Akalpa, Ākalpa: 9 definitions



Akalpa means something in Hinduism, Sanskrit, Marathi. If you want to know the exact meaning, history, etymology or English translation of this term then check out the descriptions on this page. Add your comment or reference to a book if you want to contribute to this summary article.

Languages of India and abroad

Marathi-English dictionary

Source: DDSA: The Molesworth Marathi and English Dictionary

ākalpa (आकल्प).—ad (S ā & kalpa) To the end of a day of Brahma (a period of 432,000,000 years), i. e. to the end of the world or until a far-distant period.

Source: DDSA: The Aryabhusan school dictionary, Marathi-English

ākalpa (आकल्प).—ad Until a far-distant period.

context information

Marathi is an Indo-European language having over 70 million native speakers people in (predominantly) Maharashtra India. Marathi, like many other Indo-Aryan languages, evolved from early forms of Prakrit, which itself is a subset of Sanskrit, one of the most ancient languages of the world.

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Sanskrit dictionary

Source: DDSA: The practical Sanskrit-English dictionary

Akalpa (अकल्प).—a. [na. ba.]

1) Uncontrolled, not subject to control or rules, unrestrained, unfettered.

2) Weak, unable.

3) Incomparable.

4) Incapable, unfit.

-lpaḥ A patient; Nigh.

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Ākalpa (आकल्प).—

1) an ornament, decoration; आत्मानं भूषयाञ्चक्रुर्वस्त्राकल्पाञ्जनादिभिः (ātmānaṃ bhūṣayāñcakrurvastrākalpāñjanādibhiḥ) Bhāg.1.5.9. आकल्पसारो रूपाजीवा- जनः (ākalpasāro rūpājīvā- janaḥ) Dk.68; K.313,365; R.17.22,18.52.

2) Dress (in general), accoutrement.

3) Sickness, disease.

4) Adding to, increasing.

Derivable forms: ākalpaḥ (आकल्पः).

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Ākalpa (आकल्प).—Sickness, disease.

Derivable forms: ākalpam (आकल्पम्).

Source: Cologne Digital Sanskrit Dictionaries: Edgerton Buddhist Hybrid Sanskrit Dictionary

Ākalpa (आकल्प).—(m.), probably = Pali ākappa in sense of behavior, deportment ([Pali Text Society’s Pali-English Dictionary]): Gaṇḍavyūha 22.20 (prose) vividhākal- peryāpathānāṃ…manuṣyāṇāṃ, men of various deport- ment and behavior (see īryāpatha 4); and 22.24 nāneryā- pathākalpavihāriṇaṃ (janakāyaṃ). (The meaning adorn- ment attributed to this word in Skt surely does not fit.)

Source: Cologne Digital Sanskrit Dictionaries: Shabda-Sagara Sanskrit-English Dictionary

Ākalpa (आकल्प).—m.

(-lpaḥ) 1. Ornament, decoration. 2. Encreasing, adding to, improving. 3. Sickness, disease. E. āṅ before kṛp to be able, to be weak, &c. ghañ aff.

Source: Cologne Digital Sanskrit Dictionaries: Benfey Sanskrit-English Dictionary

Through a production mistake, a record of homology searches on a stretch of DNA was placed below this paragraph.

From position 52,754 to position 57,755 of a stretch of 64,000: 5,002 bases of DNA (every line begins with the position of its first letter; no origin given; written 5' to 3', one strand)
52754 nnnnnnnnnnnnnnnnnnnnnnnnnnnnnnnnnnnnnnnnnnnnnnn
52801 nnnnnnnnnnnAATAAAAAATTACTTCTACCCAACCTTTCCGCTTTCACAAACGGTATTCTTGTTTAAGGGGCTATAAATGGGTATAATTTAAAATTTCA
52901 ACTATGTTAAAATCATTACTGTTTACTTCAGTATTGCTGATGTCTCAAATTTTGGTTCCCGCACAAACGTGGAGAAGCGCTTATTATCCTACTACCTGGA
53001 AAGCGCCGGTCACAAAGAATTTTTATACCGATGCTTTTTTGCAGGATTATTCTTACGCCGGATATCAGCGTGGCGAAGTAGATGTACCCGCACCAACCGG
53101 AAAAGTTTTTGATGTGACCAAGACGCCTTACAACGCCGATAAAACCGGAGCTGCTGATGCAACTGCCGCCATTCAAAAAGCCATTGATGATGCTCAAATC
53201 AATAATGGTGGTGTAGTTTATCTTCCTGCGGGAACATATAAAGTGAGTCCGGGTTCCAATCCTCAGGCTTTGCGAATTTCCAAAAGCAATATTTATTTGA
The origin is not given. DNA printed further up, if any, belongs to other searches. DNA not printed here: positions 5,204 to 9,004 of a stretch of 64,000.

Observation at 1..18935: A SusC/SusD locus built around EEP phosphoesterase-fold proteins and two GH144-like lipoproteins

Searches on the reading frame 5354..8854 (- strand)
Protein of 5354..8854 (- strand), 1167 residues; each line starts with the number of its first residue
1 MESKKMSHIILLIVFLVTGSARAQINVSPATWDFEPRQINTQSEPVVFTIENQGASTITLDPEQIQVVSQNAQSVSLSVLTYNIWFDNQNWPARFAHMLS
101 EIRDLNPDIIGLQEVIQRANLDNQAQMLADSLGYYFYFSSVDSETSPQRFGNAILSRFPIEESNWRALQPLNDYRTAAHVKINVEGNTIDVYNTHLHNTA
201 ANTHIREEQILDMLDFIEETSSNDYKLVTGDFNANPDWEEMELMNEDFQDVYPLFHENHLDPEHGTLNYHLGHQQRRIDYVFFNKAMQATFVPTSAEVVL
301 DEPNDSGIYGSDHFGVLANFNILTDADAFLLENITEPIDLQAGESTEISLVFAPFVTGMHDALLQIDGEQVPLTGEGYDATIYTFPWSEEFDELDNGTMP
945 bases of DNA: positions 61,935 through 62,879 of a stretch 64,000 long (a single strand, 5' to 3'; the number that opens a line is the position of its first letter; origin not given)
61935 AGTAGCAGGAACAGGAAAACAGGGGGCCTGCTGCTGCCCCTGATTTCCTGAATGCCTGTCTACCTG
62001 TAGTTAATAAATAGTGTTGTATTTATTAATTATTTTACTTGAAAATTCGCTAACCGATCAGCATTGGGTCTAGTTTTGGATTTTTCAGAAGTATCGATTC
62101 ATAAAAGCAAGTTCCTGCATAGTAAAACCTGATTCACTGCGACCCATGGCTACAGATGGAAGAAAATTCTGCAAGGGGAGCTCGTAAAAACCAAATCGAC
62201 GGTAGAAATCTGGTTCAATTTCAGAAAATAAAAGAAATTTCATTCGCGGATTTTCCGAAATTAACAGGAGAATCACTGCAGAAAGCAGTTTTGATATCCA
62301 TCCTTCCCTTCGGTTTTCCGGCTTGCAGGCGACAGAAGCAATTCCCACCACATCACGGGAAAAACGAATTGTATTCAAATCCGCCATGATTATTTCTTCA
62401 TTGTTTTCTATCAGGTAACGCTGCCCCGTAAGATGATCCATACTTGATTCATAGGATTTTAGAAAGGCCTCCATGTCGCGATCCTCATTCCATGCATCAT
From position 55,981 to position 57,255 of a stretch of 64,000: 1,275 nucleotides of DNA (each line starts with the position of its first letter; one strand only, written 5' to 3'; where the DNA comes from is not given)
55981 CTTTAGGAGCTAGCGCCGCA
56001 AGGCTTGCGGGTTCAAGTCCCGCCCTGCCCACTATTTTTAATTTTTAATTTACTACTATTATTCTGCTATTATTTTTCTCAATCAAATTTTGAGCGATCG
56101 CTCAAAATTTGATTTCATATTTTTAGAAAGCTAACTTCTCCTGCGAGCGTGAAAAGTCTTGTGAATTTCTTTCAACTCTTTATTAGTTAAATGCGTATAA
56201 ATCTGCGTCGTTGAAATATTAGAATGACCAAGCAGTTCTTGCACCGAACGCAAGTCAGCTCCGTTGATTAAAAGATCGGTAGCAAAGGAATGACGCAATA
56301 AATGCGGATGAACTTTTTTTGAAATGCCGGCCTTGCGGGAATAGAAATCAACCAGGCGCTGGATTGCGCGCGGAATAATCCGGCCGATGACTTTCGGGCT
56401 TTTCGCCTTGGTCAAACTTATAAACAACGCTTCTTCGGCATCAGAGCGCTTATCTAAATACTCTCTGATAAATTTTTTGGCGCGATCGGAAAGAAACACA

Ākalpa (आकल्प).—i. e. ā-kḷp + a, m. Ornament, [Daśakumāracarita] in Chr. 195, 5.

Source: Cologne Digital Sanskrit Dictionaries: Cappeller Sanskrit-English Dictionary

Akalpa (अकल्प).—[adjective] unfit for ([accusative]); unable to, incapable of ([locative], [infinitive], or —°).

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Ākalpa (आकल्प).—1. [masculine] ornament.

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Ākalpa (आकल्प).—2. (°—) = seq.

Source: Cologne Digital Sanskrit Dictionaries: Monier-Williams Sanskrit-English Dictionary

1) Akalpa (अकल्प):—[=a-kalpa] mf(ā)n. not subject to rules, uncontrolled

2) [v.s. ...] not admitting (any comparison pratimānam), [Ṛg-veda i, 102, 6]

3) [v.s. ...] unable to ([locative case] or [Infinitive mood] or in [compound])

4) Ākalpa (आकल्प):—[=ā-kalpa] 1. ā-kalpa m. = kalpana q.v., [cf. Lexicographers, esp. such as amarasiṃha, halāyudha, hemacandra, etc.]

5) [v.s. ...] ornament, decoration, [Mahābhārata iii, 13373; Bhāgavata-purāṇa; Raghuvaṃśa etc.]

6) [from ā-kalpa] 2. ākalpa (in [compound] for ā-kalpam).

Source: Cologne Digital Sanskrit Dictionaries: Goldstücker Sanskrit-English Dictionary

Akalpa (अकल्प):—[bahuvrihi compound] m.

(-lpaḥ) Uncontrolled (lit. not subject to rules or precepts; a vaidik epithet of Indra). E. a priv. and kalpa.

context information

Sanskrit, also spelled संस्कृतम् (saṃskṛtam), is an ancient language of India commonly seen as the grandmother of the Indo-European language family (even English!). Closely allied with Prakrit and Pali, Sanskrit is more exhaustive in both grammar and terms and has the most extensive collection of literature in the world, greatly surpassing its sister-languages Greek and Latin.

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